The government has unveiled its new taskforce to help schools tackle unruly behaviour.

The six advisers (see list below) will join the government’s behaviour tsar Tom Bennett in supporting 20 lead schools with ‘exemplary behaviour’ to help others tackle classroom disruption.

Education secretary Gavin Williamson said the £10 million programme, announced in August, would “give all schools the tools they need to improve behaviour by making sure that they can learn from the best”.

The government said its new advisers include current and former school leaders with experience in implementing successful behaviour management practices across primary, secondary special and alternative provision settings.

Behaviour hubs will support these schools with the schools who know how to turn things around

The department is now recruiting up to 20 lead schools to become behaviour hubs and work with the new advisers to support at least 500 schools over three years.

The first wave of lead schools will be matched with partners and start work this September.

Bennett, the DfE’s lead behaviour adviser, said: “There are some incredible schools out there making miracles happen every day, but many schools who, often through no fault of their own, face huge challenges getting there. Behaviour hubs will support these schools with the schools who know how to turn things around.”

The announcements comes after Conservative MP Edward Timpson pushed the government to accelerate its response to his major review into exclusions.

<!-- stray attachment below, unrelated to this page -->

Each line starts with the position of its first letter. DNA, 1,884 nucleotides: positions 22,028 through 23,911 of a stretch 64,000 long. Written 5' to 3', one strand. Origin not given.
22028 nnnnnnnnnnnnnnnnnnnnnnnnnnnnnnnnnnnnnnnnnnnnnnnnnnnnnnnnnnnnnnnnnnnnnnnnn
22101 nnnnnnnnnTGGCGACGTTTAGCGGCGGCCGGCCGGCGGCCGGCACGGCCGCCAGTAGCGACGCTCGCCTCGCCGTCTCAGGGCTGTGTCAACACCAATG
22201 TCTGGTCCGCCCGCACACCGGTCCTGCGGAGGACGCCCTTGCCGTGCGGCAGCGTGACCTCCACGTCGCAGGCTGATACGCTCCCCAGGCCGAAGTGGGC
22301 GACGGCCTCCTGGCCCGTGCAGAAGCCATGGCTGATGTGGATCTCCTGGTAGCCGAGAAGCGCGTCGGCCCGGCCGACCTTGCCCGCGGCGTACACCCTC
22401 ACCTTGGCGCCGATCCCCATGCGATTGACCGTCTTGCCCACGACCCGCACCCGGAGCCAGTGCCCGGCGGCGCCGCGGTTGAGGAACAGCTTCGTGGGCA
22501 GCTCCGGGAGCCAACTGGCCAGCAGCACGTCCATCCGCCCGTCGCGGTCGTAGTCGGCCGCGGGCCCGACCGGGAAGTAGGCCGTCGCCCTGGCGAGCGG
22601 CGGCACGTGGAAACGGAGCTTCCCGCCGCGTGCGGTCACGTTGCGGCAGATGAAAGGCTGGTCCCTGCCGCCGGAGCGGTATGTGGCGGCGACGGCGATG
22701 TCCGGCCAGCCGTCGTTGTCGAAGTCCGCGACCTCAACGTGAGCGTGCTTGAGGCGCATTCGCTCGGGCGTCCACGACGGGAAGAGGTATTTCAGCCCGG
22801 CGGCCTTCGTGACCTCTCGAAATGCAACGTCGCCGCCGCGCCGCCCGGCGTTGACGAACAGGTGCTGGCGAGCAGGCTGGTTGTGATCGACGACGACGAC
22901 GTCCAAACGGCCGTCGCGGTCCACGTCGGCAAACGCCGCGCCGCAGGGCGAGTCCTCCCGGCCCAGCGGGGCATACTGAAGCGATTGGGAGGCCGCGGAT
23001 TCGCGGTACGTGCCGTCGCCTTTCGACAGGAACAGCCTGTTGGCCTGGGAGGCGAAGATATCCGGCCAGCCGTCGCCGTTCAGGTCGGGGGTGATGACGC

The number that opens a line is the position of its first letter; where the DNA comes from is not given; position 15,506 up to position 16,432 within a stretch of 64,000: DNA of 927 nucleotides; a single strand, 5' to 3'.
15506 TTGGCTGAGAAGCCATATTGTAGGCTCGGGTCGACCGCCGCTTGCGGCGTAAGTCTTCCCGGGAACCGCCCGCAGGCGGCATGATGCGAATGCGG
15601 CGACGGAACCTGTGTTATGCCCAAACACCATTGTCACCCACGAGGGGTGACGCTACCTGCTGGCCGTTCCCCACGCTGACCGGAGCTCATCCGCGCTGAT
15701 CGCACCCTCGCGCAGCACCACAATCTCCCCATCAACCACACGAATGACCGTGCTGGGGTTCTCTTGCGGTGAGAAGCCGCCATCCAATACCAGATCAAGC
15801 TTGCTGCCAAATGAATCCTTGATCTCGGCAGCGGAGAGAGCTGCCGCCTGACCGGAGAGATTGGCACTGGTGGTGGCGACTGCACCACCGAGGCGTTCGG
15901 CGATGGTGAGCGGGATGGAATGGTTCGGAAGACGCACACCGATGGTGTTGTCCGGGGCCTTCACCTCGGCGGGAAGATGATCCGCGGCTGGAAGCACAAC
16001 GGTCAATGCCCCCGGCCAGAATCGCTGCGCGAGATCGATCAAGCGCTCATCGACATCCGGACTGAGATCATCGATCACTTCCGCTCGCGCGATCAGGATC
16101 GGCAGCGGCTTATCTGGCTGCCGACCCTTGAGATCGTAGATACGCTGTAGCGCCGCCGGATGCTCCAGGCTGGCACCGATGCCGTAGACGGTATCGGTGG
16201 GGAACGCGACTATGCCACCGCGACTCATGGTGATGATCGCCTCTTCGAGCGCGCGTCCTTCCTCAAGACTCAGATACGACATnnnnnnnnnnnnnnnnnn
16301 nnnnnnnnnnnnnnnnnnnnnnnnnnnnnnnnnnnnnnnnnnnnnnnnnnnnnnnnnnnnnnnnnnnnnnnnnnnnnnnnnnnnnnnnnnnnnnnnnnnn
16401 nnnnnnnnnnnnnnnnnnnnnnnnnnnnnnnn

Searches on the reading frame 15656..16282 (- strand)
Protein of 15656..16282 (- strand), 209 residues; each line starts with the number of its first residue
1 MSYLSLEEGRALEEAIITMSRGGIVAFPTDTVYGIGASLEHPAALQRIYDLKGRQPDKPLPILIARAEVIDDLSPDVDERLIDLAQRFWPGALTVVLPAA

The former children’s minister called for work on proposals to keep schools accountable for the results of the pupils they exclude to be “stepped up and shared outside” of the department.

Timpson also challenged schools minister Nick Gibb on when a promised consultation on reducing the upper limit of fixed-term exclusions will happen.

It was one of several Timpson Review proposals the government vowed to implement in May last year.

Gibb would only say expectations for pupils in alternative provision “have not been high enough in the past… We will consider how we can better assess performance and strengthen accountability for pupils in AP. We will have more to say on that in due course.”

Bennett’s behaviour advisers:

Mark Emmerson, chief executive officer of City of London Academy Trust and formerly principal of Stoke Newington School, The City Academy, Hackney and City of London Academy Islington

Marie Gentles, co-director of Magic Behaviour Management and leadership associate at The Difference charity, former Principal of Hawkswood AP Primary, in London

Michelle Long, executive principal at Dixons Academy Trust and principal of Dixons Music Primary, in Bradford.

Jayne Lowe, director of Bright Green Learning, education adviser, former PRU headteacher and currently supporting Ministry of Justice on ‘Transforming Youth Custody’

Charlie Taylor, chair of Youth Justice Board, former chief executive of National College for Teaching and Leadership and former head of special school The Willows School Academy Trust, in London.

Jenny Thompson, principal of Dixons Trinity Academy, in Bradford